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Math Help - Help understanding rarity vs. probability…

  1. #1
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    Help understanding rarity vs. probability…

    I am having a little problem understanding the difference (If there is one.) between an event being ‘Rare’ versus the probability of that event happing.

    For example;

    The English lottery has 6 numbers (ignoring the bonus ball for now.) If I take the average of all possible combinations of 6 numbers it forms a normal distribution, with the mean of the population being 25 and the standard deviation of about 5. (5.4645)

    I deduce from this that if I take a random sample (i.e. pick any of the previous week’s lottery results at random.) and take the average of the 6 numbers, 95% of the time the average should be between 15 and 35.

    From the above information, the numbers {1,2,3,4,5,6} who’s average is 3.5, would be a very rare occurrence. Yet I know that they have the same probability of being drawn as any other 6 numbers.

    So my question is;

    If I have a process at work for example, that has a mean of say 50, a standard deviation of 0.5 and it is normally distributed, if I were take 1 random sample out of that process I am guessing that it would be a rare occurrence for that sample to measure 51.5

    Assuming that the various factors that control the output of the process have an equal chance of happening, would that 1 sample that measured 51.5 have the same probability of being picked out as any other sample? Even though I know that 95% of the time the sample was likely to be between 49 and 51.


    p.s.
    Just out of curiosity, if everyone who played the lottery picked numbers whose average was between 15 and 35; would there be a lot more winners??!!
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  2. #2
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    Your six numbers do NOT come from a Normal Distribution. It is a uniform distribution. The Mean of only 6 picks isn't Normal, either. After that grave misidentification, everything else you calculated or wondered was simply wrong. No wonder you found it confusing.

    In the absence of cheating, lottery numbers are independent. Each has NOTHING to do with the previous. Don't waste any money trying to leverage anything.
    Last edited by TKHunny; September 1st 2007 at 12:30 PM. Reason: Clarification
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  3. #3
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    Hi TKHunny and thanks for your reply.

    Your six number do NOT come from a Normal Distribution
    Yes I know this. But it's only the means of any 6 numbers that I am looking at and not the probability of picking 6 correct numbers.


    The Mean of only 6 picks isn't normal

    I am not sure what you mean by this. If I took the means of a number of samples of 6 numbers or indeed the means of each possible combination of 6 numbers (using numbers 1 to 49) they do form a normal distribution. I am not too sure but isn't that a way to normalise data? Take the means of samples? (Let me know if I’ve got that bit wrong please.)

    So as far as I can see my question is still valid. However I do see that maybe I am not comparing like with like. The probability of picking any 6 numbers is different than the probability of picking 6 numbers whose mean is a certain value.

    In any case I was only using the lottery as an analogy for understanding processes and I think I’ve unwittingly answered my own question.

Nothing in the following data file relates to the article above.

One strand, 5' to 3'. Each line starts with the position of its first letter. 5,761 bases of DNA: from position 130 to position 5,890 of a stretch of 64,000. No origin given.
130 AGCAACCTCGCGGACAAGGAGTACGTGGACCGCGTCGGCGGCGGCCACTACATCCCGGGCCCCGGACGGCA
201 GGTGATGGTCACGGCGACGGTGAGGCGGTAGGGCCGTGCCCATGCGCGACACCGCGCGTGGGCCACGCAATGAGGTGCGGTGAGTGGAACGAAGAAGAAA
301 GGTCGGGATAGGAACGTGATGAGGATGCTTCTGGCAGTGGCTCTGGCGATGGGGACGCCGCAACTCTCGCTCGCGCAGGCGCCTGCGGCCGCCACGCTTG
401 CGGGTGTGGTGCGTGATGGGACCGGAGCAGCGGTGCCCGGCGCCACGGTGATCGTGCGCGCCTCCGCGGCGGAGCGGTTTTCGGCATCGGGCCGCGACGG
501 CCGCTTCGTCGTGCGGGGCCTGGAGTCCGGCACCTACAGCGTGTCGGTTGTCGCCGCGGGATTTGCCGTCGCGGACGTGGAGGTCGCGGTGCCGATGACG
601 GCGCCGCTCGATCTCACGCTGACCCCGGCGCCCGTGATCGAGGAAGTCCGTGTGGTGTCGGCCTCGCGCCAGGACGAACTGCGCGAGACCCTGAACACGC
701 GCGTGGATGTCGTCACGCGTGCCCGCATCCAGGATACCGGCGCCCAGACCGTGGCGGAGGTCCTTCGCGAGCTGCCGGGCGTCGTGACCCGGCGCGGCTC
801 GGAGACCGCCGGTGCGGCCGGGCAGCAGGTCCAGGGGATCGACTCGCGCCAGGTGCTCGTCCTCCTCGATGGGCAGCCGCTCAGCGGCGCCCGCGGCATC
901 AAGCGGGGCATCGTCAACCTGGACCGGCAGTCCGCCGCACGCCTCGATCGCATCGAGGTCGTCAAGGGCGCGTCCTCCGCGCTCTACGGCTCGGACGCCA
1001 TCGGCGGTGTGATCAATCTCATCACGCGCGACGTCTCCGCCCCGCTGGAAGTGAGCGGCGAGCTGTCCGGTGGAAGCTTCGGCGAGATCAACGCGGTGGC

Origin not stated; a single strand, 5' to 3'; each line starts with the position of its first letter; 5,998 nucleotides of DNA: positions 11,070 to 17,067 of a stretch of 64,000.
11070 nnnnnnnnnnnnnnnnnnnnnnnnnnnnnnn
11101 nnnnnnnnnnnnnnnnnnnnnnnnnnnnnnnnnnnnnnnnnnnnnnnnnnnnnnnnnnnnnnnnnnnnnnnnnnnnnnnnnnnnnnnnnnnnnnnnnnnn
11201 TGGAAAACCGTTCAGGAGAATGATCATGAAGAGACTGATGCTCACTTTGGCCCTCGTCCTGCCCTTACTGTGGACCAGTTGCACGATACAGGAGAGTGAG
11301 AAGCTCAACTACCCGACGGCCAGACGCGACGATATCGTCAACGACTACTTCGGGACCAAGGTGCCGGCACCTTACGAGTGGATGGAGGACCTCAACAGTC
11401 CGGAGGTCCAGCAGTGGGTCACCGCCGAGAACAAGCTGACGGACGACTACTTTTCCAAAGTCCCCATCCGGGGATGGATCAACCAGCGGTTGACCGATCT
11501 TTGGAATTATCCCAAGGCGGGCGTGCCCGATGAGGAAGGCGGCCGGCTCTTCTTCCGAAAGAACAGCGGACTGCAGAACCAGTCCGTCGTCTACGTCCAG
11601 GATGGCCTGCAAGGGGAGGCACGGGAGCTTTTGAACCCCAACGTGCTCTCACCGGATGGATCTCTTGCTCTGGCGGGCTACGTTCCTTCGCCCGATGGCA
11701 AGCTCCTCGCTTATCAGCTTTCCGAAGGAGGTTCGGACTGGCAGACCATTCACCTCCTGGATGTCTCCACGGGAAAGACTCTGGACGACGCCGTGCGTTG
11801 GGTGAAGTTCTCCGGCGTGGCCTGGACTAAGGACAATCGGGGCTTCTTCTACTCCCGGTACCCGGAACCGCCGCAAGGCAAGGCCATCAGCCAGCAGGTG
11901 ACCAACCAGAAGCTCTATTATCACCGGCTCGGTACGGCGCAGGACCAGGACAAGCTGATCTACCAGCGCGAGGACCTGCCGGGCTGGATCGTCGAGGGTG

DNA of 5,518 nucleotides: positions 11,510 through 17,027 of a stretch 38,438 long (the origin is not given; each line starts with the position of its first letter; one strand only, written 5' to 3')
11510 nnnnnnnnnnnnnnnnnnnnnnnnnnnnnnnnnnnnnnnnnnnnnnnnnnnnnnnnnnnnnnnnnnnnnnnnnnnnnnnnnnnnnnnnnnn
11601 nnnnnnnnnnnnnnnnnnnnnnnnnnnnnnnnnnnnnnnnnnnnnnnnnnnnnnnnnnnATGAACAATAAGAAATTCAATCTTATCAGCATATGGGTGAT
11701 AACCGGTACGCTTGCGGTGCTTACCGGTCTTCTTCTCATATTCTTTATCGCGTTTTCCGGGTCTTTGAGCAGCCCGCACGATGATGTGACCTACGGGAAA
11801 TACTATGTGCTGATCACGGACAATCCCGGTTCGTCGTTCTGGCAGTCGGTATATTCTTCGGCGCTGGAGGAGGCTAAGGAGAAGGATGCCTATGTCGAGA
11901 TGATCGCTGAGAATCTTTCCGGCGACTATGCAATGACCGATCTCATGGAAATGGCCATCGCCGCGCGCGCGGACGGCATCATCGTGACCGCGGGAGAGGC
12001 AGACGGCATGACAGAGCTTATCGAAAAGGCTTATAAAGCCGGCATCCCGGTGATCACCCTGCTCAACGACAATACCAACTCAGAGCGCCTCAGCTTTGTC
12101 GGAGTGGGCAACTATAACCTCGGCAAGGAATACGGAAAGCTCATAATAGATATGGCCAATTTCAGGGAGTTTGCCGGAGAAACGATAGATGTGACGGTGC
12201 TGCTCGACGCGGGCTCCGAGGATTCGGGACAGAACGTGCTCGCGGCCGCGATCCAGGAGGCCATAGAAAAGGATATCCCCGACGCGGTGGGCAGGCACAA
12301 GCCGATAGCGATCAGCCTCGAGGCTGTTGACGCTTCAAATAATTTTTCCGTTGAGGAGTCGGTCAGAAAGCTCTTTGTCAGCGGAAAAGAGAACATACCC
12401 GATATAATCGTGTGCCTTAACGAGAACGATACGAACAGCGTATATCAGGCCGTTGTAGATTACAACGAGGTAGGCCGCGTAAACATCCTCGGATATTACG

Cheers
    Emerson
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  4. #4
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    Quote Originally Posted by emersong View Post
    I am having a little problem understanding the difference (If there is one.) between an event being ‘Rare’ versus the probability of that event happing.

    For example;

    The English lottery has 6 numbers (ignoring the bonus ball for now.) If I take the average of all possible combinations of 6 numbers it forms a normal distribution, with the mean of the population being 25 and the standard deviation of about 5. (5.4645)

    I deduce from this that if I take a random sample (i.e. pick any of the previous week’s lottery results at random.) and take the average of the 6 numbers, 95% of the time the average should be between 15 and 35.

    From the above information, the numbers {1,2,3,4,5,6} who’s average is 3.5, would be a very rare occurrence. Yet I know that they have the same probability of being drawn as any other 6 numbers.

    So my question is;

    If I have a process at work for example, that has a mean of say 50, a standard deviation of 0.5 and it is normally distributed, if I were take 1 random sample out of that process I am guessing that it would be a rare occurrence for that sample to measure 51.5

    Assuming that the various factors that control the output of the process have an equal chance of happening, would that 1 sample that measured 51.5 have the same probability of being picked out as any other sample? Even though I know that 95% of the time the sample was likely to be between 49 and 51.


    p.s.
    Just out of curiosity, if everyone who played the lottery picked numbers whose average was between 15 and 35; would there be a lot more winners??!!
    Forget the word rare, it does not have a well defined meaning in the context
    of probability theory. Stick with the probability of events.

    RonL
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  5. #5
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    1) Your six draws are not quite independent, usually being from a small fixed number WITHOUT replacement.

    2) Normal is a very poor approximation for MultiNomial distributions for very small sample sizes.
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